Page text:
Danlí, Honduras - December 2011

Friday, December, 2 - Today began early with Noma and I getting up at 3:30 in order to get to the airport in time.  The flight to Houston, which had been leaving at 6:35 a.m., now leaves at 6:00.  It wasn’t too bad, though and we got there in plenty of time and without difficulty.  The crew working security at the airport was in a very good mood, so that made things get off to a great start.  In Houston, when I checked in at the gate, I ran into John Zellar, who is working to help Christians in the El Paraíso area become self-supporting in the area of agriculture.  He told me he had rented a pickup to drive to Danlí from the airport and offered me a ride.  I was able to get ahold of Jesús Paguaga and ask him to call Nery Irías and save him a trip to the capital to pick me up.  John and I had a good (i.e. uneventful) flight down, picked up the truck and headed to Danlí, arriving around 3:00 p.m.  A group from the Hillcrest congregation in Neosho (and some from other nearby congregations) is also here conducting a two-day lectureship today and tomorrow.  They will return to the states on Monday.  John will be here until next Saturday.  Luis Camacho is also here tonight.  He’s been here the past week teaching the book of Hebrews to our students.  He returns home tomorrow.  Tonight, the whole group of gringos, plus Jesús went to Ovi & Ser for supper and had a good time.  All in all it’s been a good day.

Saturday, December 3 - Today was a very interesting day.  The brethren from the Hillcrest congregation in Neosho are here conducting a lectureship that will end today.  I accompanied John Zellar to the town of El Paraíso to help him with a project.  He needed a translator with his workers and I hope I helped; he said I did anyway.  In the afternoon, he and I along with Jesús Paguaga and Rich Hyder, one of the elders from Neoho, went to a farm that John owns and where he employs members of the church to live and work.  They raise coffee as their most important cash crop, but also corn and beans and bananas (I’ve learned that bananas play an important part in raising coffee, providing the necessary shade for the young coffee plants).  This farm is a pretty impressive operation and is providing a living for a number of Christians families.  The farm is located 25 miles from the town of El Paraíso, which on that road is one and a half hours.  It wins the prize for the worst road I’ve ever been on.  We got back sometime after 7:00 p.m. which means most of the way on that road was in the dark, but we made it back safely.  John and I ate a bit of supper at the hotel restaurant and turned in.  I was pleased to discover that the Bedlam football game between Oklahoma State and Oklahoma was on ESPN and I got to watch the second half.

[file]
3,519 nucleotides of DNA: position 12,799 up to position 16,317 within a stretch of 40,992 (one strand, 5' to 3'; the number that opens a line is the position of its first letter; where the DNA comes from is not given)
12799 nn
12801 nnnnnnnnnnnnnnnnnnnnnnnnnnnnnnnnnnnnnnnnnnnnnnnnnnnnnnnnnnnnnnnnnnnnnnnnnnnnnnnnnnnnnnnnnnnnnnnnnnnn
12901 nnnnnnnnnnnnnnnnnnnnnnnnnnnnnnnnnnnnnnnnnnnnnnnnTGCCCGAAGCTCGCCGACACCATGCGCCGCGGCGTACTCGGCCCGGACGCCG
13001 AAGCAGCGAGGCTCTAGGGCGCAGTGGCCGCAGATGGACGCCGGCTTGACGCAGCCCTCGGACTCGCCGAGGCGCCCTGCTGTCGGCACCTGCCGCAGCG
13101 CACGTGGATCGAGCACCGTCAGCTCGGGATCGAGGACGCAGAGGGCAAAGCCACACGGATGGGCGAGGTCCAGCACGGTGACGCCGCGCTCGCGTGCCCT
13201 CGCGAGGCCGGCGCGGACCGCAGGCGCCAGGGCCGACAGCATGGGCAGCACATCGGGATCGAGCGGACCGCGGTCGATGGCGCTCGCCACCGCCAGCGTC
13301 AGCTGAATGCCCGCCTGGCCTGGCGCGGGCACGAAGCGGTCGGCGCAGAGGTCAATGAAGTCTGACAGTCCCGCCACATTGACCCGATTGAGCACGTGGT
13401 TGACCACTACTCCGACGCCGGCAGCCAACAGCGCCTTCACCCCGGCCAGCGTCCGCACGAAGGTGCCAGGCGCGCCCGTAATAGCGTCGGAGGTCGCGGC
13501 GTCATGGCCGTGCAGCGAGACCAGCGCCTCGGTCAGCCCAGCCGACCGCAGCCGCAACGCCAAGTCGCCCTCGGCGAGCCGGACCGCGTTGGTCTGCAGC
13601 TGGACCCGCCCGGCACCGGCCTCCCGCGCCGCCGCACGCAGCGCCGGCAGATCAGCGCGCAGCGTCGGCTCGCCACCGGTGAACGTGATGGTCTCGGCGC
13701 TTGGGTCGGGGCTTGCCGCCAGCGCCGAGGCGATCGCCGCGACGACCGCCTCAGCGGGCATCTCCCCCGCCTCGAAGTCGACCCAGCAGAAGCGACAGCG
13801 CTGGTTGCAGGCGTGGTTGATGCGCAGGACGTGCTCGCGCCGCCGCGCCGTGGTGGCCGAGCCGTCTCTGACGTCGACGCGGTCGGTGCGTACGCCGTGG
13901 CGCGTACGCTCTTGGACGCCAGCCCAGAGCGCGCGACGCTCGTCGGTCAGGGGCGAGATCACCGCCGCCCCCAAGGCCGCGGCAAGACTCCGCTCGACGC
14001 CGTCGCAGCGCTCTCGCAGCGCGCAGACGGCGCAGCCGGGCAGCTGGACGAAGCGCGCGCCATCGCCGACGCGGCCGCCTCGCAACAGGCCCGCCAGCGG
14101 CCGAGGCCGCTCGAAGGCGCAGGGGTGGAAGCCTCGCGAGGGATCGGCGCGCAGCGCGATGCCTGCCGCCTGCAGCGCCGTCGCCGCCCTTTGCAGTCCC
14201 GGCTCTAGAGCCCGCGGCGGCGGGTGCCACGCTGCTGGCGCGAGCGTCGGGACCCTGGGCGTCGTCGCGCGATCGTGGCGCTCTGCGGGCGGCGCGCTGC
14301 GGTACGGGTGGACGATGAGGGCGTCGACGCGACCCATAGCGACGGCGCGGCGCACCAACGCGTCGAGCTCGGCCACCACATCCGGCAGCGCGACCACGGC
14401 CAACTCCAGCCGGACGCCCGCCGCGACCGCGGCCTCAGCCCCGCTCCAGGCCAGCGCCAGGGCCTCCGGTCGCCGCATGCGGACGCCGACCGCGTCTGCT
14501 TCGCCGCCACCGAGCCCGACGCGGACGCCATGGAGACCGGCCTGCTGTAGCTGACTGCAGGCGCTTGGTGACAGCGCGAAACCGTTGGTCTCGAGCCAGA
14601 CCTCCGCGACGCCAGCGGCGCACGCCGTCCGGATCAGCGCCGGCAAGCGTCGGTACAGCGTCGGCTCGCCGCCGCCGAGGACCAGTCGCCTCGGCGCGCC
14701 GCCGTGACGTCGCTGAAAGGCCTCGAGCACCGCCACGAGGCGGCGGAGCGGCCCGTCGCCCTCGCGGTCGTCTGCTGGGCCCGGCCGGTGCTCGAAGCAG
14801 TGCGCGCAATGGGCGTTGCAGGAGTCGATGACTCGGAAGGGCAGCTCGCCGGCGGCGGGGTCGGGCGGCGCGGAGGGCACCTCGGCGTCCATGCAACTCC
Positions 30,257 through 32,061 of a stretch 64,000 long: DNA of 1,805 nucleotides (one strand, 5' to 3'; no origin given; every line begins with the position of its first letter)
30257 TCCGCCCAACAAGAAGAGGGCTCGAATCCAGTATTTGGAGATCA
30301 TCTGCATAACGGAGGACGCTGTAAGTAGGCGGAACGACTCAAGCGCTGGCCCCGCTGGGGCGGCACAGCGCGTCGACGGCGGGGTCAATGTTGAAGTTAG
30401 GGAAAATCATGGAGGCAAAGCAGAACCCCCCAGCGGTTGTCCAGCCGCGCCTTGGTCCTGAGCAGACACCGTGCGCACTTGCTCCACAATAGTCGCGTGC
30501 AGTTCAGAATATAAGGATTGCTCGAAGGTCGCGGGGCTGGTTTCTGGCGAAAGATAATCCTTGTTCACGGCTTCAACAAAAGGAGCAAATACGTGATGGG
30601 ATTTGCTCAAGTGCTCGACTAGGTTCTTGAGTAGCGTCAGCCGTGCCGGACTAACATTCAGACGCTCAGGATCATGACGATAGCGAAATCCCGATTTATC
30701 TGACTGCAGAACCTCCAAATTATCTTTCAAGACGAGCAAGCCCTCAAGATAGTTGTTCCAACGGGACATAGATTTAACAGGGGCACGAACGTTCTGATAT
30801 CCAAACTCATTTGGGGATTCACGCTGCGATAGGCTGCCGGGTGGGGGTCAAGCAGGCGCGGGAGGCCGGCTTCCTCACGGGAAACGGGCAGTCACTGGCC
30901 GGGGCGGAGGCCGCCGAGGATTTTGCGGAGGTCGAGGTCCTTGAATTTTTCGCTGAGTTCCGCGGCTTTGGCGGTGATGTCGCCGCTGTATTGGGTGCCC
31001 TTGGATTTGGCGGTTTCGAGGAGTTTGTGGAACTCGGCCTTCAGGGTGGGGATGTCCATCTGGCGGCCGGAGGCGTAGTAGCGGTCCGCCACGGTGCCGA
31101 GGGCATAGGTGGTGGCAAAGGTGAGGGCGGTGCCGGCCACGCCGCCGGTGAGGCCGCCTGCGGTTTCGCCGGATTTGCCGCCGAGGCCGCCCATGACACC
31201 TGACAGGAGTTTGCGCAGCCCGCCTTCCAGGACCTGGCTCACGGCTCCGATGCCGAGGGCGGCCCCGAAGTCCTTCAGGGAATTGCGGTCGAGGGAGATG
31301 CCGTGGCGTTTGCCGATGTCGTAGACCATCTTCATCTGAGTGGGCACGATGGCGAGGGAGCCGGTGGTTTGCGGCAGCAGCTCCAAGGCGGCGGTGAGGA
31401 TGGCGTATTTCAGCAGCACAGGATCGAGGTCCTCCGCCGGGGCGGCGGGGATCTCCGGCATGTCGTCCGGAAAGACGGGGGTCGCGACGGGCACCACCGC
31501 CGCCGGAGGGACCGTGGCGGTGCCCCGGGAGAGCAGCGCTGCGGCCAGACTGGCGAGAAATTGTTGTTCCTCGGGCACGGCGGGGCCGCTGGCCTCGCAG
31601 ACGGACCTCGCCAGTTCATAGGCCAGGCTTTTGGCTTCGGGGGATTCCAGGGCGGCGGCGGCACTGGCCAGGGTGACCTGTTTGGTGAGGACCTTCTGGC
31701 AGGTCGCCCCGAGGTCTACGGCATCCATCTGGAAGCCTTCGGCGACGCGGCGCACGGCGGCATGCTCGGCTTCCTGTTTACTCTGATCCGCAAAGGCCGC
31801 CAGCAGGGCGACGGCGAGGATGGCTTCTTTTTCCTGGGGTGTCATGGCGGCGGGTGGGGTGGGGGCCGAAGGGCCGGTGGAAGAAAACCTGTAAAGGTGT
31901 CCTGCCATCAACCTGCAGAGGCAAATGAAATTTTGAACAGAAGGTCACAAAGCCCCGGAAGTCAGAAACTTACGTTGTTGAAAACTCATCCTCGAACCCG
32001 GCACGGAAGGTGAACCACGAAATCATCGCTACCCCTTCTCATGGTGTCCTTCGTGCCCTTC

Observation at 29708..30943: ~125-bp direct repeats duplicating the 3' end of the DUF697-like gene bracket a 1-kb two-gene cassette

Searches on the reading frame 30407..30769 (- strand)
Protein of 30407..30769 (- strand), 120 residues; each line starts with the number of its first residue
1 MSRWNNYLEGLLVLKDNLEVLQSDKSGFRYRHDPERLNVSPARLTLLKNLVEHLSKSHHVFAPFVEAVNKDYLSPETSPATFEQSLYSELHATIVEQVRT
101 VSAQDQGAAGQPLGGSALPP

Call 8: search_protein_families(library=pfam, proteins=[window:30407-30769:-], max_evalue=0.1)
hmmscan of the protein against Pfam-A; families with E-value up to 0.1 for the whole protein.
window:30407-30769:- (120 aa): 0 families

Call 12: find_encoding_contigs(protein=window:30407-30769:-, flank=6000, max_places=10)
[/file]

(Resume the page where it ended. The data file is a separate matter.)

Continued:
Sunday, December 4 - This morning all the gringos went in different directions for worship.  I worshipped with the El Zarzal congregation as I usually do.  We had a full house and a very uplifting service.  The afternoon was spent relaxing at the hotel and visiting and I was able to get some study time in to prepare for class to begin tomorrow.  We are studying Godhead this week.  The Neosho group will be heading home in the morning and John has checked out of the hotel today to spend a couple of days working on the farm.  I expect to see him back here on Tuesday.

Monday, December 5 - Today was the first day of class.  Things sure seem quiet with the departure of the contingent from Neosho and John.  Even the church building seemed quiet after so many people there for the lectureship Friday and Saturday and worship yesterday.  Still, the nine students and I had a good study, covering the material I had planned for today.  This afternoon they worked on their essays and studied for the exam tomorrow.  The weather is a little hotter today than the last couple of days.  This is at the end of the rainy season here and the temperatures vary from cool, cloudy days to warm, sunshiny days.

Tuesday, December 6 - The second day of classes went well.  The students did pretty well on their daily quiz this morning, although a couple of them ran out of time at the end.  Their grades weren’t too bad, though.  I think they were trying to hard to make it perfect.  The morning started out very cool and crisp.  There was not a cloud in the sky for most of the day and the air was dry enough that it got pretty warm in the afternoon, but it still wasn’t too bad.  We had our Bible class this evening at the church building; the congregation is studying the book of Acts.  Just before we were dismissed (the class had ended and brother Nery was making some announcements) the power went out.  It turned out to be just in our building, but it seemed like every light in the whole world went out, it was so dark.  Of course, we live in the age of cell phones, so, little by little, light began to be shed on the gathering.  After dinner, I met up with John Zellar and we had supper together at Paseo Pupusaría close to the hotel.  A Pupusaría is a small restaurant that serves traditional Honduran food.  We had “tacos catrachos” (Honduran tacos), which are very much like the flautas sold in our Mexican restaurants.  We enjoyed a good meal and a good visit.  John will be heading back to his farm early tomorrow morning and I may not see him before I leave on Friday.

Wednesday, December 7 - My day began at 4:40 a.m.; before I could get back to sleep the fireworks started near the hotel.  I guess someone is celebrating the Christmas season during the whole month because I have heard heavy fireworks every day (and night) that I’ve been here.  Still, before 5:00 a.m.??  We had another good class today.  We lack one day of classes and then the Final Exam on Friday.  Tonight is a free night for me and I think after I get today’s quizzes graded, I’m going to relax and enjoy it.

Thank you for all your prayers,

Donnie Bates

Posted on December 4, 2011 .